A few of Chelsey’s scores: One of Chelsey’s key aptitudes is structural visualization (being able to think in three dimensions, or spatial thinking). Many medical and health fields provide an outlet for this aptitude, especially those dealing with anatomy and physiology—like human kinetics and physiotherapy. This kind of major also relates to Chelsey’s interests in sports and physical activities. Interests, while not as stable as aptitudes, do play a part in how people decide what to do.

Another high score for Chelsey is in foresight, an aptitude for generating possibilities. Sometimes, though, there can be too many to consider, making it harder to choose the “right” possibilities. This aptitude perhaps contributed to Chelsey’s feeling of anxiety about having too many options to investigate. We suggested she give a little thought to some long-term professional and personal goals. Goals, aptitudes, interests, and other criteria helped her narrow down all these possibilities so that she could start making some choices.

Chelsey also has art and design aptitudes that she was previously unaware of, having focused her energies on sports, not art. “There was not just one test that meant the most to me because it was when they were all put together that I learned the most about myself; however, the color sorting test was the most fun!” This is a good example of what an aptitude is—Chelsey wasn’t using this ability, yet, there it is! We talked about trying some art or design courses while at school. “Thanks to the aptitude tests, I am able to pursue something that I will be not only passionate about, but also successful in. It was really interesting to find out what my strengths were, and how well they fit with what I was considering as a major. The results helped me make an extremely important decision, and eliminated the anxiety created by the unknown. It was my ‘crystal ball’ of sorts.”

Anthony Ciardelli

Anthony CiardelliAnthony Ciardelli was a very quiet, unassuming young man during his high school years. He came to us as a senior facing those all-important college decisions, “Where will I go?”  and “What will I do when I get there?” We knew that he had some untapped, unidentified potential and needed a road map for his future. Anthony was a varsity hockey and baseball player who also liked film and writing. Like Chelsey, he didn’t pursue those interests in high school, though, because of his focus on sports.Anthony is studying film at Occidental College in Los Angeles, and plays on Occidental’s baseball team. “My fears of attending school so far from home were alleviated by the validation that aptitude testing provided me. The results…encouraged me to go to school in California and pursue some of my musical and filmmaking goals rather than the traditional pursuits of Eastern colleges like most of my friends. As Dave Reece always says, it’s important to be on the right road going in the right direction.”We felt he needed a postgraduate year at a competitive boarding school for growth and development as well as aptitude testing to identify his strengths. The testing ultimately provided him with the foundation for his current motivation and success. “The best part of the testing for me was the breakdown—how fascinating to have someone who doesn’t really know me, tell me all about myself.”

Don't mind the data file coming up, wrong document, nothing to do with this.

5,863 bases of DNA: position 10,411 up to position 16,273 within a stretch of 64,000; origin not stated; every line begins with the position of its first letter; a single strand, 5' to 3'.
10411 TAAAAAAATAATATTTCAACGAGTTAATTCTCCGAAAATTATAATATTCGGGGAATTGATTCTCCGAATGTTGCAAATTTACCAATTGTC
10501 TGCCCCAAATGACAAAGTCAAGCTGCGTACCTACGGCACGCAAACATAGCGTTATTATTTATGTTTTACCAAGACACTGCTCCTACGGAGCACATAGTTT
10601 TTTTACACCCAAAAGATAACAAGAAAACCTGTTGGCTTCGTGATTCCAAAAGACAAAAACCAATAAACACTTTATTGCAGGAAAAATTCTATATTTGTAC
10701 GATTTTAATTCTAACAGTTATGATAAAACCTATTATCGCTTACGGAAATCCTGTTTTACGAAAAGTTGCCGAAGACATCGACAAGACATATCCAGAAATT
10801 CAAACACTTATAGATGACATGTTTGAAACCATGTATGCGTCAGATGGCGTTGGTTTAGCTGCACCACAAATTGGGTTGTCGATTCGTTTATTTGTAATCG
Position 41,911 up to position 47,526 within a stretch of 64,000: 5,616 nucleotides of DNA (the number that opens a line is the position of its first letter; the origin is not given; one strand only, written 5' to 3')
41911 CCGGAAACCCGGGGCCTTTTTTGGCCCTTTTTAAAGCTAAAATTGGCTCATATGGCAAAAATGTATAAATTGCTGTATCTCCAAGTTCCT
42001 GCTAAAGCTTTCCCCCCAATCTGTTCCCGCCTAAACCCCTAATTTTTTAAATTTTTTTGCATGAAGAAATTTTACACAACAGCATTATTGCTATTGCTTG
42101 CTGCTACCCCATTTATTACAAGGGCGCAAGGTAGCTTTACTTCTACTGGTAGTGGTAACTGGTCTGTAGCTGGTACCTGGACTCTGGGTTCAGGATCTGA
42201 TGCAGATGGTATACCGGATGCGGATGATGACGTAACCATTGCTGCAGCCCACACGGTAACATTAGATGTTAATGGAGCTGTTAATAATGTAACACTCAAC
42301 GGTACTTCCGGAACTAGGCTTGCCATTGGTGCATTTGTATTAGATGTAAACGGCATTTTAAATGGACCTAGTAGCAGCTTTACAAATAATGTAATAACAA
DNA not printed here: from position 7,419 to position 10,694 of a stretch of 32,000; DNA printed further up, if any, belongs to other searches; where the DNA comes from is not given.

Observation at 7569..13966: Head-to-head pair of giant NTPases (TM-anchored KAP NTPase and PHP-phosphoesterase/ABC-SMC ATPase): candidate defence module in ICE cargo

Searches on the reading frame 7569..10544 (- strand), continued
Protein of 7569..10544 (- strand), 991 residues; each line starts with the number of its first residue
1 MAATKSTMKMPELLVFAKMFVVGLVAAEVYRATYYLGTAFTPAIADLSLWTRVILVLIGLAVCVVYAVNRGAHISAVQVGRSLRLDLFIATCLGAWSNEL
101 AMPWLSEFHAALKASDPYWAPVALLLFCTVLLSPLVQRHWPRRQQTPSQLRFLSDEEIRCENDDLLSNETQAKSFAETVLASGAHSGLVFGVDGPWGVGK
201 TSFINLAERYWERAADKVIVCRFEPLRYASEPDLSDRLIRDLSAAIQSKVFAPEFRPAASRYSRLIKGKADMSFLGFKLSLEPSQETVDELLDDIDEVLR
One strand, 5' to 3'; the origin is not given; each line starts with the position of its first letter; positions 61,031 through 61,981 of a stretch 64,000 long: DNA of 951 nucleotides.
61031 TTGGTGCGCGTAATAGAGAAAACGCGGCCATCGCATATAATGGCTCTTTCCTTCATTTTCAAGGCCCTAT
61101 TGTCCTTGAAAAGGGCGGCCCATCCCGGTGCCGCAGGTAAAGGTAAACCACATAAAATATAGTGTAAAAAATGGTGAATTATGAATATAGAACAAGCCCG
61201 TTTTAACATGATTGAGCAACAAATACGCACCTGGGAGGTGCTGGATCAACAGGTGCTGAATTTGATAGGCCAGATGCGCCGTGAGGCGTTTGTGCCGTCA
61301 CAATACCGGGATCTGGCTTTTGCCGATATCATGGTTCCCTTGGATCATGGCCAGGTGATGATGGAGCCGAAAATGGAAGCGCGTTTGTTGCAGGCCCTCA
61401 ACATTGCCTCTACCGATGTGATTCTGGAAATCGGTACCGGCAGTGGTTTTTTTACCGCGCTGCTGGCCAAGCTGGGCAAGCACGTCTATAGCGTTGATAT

A Few of Anthony’s Scores: Anthony’s significant aptitudes include ideaphoria (the ability to produce ideas rapidly), musical abilities, and analytical reasoning (the ability to organize information easily). While not the only career that fits this pattern, film is an excellent choice—it is very creative, so is an outlet for all of Anthony’s ideas. In addition, music and sound are integral to filmmaking, and the ability to organize is a common aptitude of editors.

Another key piece of information was his subjective score on the Word Association test, indicating that he would prefer a more individual and specialized approach to his work, as opposed to the objective person who prefers working in a team-oriented way. Subjective people think just a little differently from others, and that can produce its own challenges. “The most helpful piece of information was learning that I have a subjective personality…now that I understand this about myself, I use it to my advantage when working with others. 

“I would highly recommend everyone to take the aptitude tests. The validation and confirmation I received about myself, which I did not get during my high school experience, was extremely motivational for me to work harder and extremely helpful for me to make important decisions.”